Kidney Disease: Study Finds Allopurinol Used To Slow Kidney Disease To Be Ineffective
: The results of a huge international clinical trial have shown that the drug allopurinol does not prevent worsening of kidney disease. The Australasian Kidney Trials Network led a large, two-year study, known as CKD-FIX, to assess the effectiveness of allopurinol, in slowing the rate of decline in kidney function and found that the drug failed to slow the progression of the disease.
The study findings were published in The New England Journal of Medicine
The researchers found the drug is ineffective in treating the condition, despite up to 20 per cent of kidney disease patients being prescribed the medication.
The Queensland Renal Transplant Service Medical Director and University of Queensland Professor of Medicine based at the Translational Research Institute, Dr David Johnson, said until now there had been little robust evidence to demonstrate allopurinol's benefit in slowing the rate of decline in kidney function.
Dr Johnson told Thailand Medical News, "We felt it was important to gather evidence of allopurinol's impact on patients with kidney disease who have never had gout."
He added, "In the CKD-FIX study, we compared the use of allopurinol to a placebo and found, to our surprise, that it made no difference to the rate of kidney function decline. Based on these results we believe there is no benefit in prescribing this medication, unless there is an additional specific medical reason, such as gout. This much awaited, high-quality evidence will inform global clinical guidelines for patient treatment.”
He further added, "It is important, though, that people with kidney disease who are already taking a medication like allopurinol to lower blood urate levels don't abruptly stop this treatment. They should discuss their kidney care management with their doctor first."
Dr Janak de Zoysa, lead Investigator-New Zealand from the University of Auckland and Waitemata District Health Board said trials like CKD-FIX were very important as they allowed doctors to optimise clinical practice.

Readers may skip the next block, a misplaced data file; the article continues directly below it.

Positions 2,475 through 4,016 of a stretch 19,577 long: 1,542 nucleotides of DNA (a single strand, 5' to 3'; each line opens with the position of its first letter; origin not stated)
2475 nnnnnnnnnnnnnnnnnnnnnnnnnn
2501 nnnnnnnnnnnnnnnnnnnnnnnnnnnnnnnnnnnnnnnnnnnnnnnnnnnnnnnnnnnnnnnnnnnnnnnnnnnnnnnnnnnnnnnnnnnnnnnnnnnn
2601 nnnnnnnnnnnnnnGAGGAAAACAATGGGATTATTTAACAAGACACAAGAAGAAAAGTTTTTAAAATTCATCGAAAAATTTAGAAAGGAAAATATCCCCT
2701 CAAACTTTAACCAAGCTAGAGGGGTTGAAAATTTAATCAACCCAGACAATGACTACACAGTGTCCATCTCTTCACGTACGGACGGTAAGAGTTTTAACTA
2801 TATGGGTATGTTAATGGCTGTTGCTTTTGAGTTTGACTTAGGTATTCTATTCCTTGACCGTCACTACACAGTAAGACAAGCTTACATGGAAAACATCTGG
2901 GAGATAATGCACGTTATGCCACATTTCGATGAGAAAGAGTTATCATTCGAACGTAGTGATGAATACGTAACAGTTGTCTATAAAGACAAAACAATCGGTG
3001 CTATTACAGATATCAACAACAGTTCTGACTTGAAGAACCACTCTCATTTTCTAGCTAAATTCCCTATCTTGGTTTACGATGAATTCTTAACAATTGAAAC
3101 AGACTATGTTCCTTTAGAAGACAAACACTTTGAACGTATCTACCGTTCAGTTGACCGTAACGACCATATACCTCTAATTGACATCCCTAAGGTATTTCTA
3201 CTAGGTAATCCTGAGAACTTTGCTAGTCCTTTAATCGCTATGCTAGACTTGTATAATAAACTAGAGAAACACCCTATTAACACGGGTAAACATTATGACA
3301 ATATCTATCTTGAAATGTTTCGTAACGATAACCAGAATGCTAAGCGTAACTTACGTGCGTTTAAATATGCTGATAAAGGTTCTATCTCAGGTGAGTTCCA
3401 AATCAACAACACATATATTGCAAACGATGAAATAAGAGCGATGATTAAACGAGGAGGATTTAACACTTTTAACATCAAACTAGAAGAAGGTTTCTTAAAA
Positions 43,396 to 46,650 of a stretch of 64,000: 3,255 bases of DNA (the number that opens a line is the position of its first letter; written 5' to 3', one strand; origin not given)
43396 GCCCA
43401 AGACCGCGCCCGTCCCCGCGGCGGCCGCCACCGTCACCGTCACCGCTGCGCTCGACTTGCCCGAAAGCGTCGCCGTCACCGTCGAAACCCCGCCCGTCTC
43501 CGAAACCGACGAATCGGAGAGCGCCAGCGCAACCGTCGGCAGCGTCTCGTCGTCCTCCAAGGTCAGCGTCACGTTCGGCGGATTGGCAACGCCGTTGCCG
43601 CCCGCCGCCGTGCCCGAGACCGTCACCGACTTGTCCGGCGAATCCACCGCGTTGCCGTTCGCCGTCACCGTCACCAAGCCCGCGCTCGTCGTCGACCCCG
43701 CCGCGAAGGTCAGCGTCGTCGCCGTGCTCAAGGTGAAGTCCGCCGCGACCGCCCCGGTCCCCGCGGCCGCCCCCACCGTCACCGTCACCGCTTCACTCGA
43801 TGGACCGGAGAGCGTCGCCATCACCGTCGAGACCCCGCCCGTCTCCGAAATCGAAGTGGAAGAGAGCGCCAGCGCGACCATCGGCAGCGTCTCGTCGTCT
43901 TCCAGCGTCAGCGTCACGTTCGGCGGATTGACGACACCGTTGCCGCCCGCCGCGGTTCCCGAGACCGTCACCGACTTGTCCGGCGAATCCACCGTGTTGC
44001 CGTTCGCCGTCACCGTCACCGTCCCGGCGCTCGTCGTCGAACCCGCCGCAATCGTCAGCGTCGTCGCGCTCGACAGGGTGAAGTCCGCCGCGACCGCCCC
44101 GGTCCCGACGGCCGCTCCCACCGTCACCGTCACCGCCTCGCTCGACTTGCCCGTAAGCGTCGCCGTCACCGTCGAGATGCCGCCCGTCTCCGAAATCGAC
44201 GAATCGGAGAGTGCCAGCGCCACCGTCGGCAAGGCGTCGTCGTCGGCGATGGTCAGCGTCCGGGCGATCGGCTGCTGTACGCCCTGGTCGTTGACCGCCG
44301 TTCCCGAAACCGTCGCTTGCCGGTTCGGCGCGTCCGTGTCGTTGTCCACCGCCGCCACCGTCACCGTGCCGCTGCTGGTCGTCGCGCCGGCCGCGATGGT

Dr de Zoysa said, "Trials which show existing treatments to be not as effective as anticipated, allow for those medications to be stopped or not started in the first place, reducing unnecessary healthcare costs."
Allopurinol, commercially available since the late 1960s, helps the body reduce urate in the blood. High levels of the chemical are common among patients with chronic kidney disease, where it is associated with a higher risk of developing chronic kidney disease and its progression.
Associate Professor Dr Sunil Badve ,the George Institute for Global Health Senior Research Fellow and St George Hospital nephrologist, said the widely held view that elevated blood urate levels were responsible for rapid decline of kidney function was probably wrong.
Dr Badve said, "Based on our study results, it appears that elevated blood urate levels are most likely an indicator of reduced kidney function rather than a c
ause of reduced kidney function."
The clinical trial: CKD-FIX study ran across 31 hospitals in Australia and New Zealand, with more than 369 patients -with stage 3 or 4 chronic kidney disease who were at increased risk of further progression—taking part in the trial.
The study authors reported a 35% reduction in blood urate levels, which was maintained throughout the two-year study period for patients prescribed allopurinol. Kidney function, however, declined at similar rates for two treatment groups; allopurinol -3.33 mL/min/1.73 m2/year (95% CI -4·11 to -2·55) and control -3.23 mL/min/1.73 m2/year (95% CI -3·98 to -2·47). There was no difference in the quantity of protein in the urine and blood pressure between the groups.
Shockingly on a conservative scale, approximately 4 percent of the global population is affected by chronic kidney disease.
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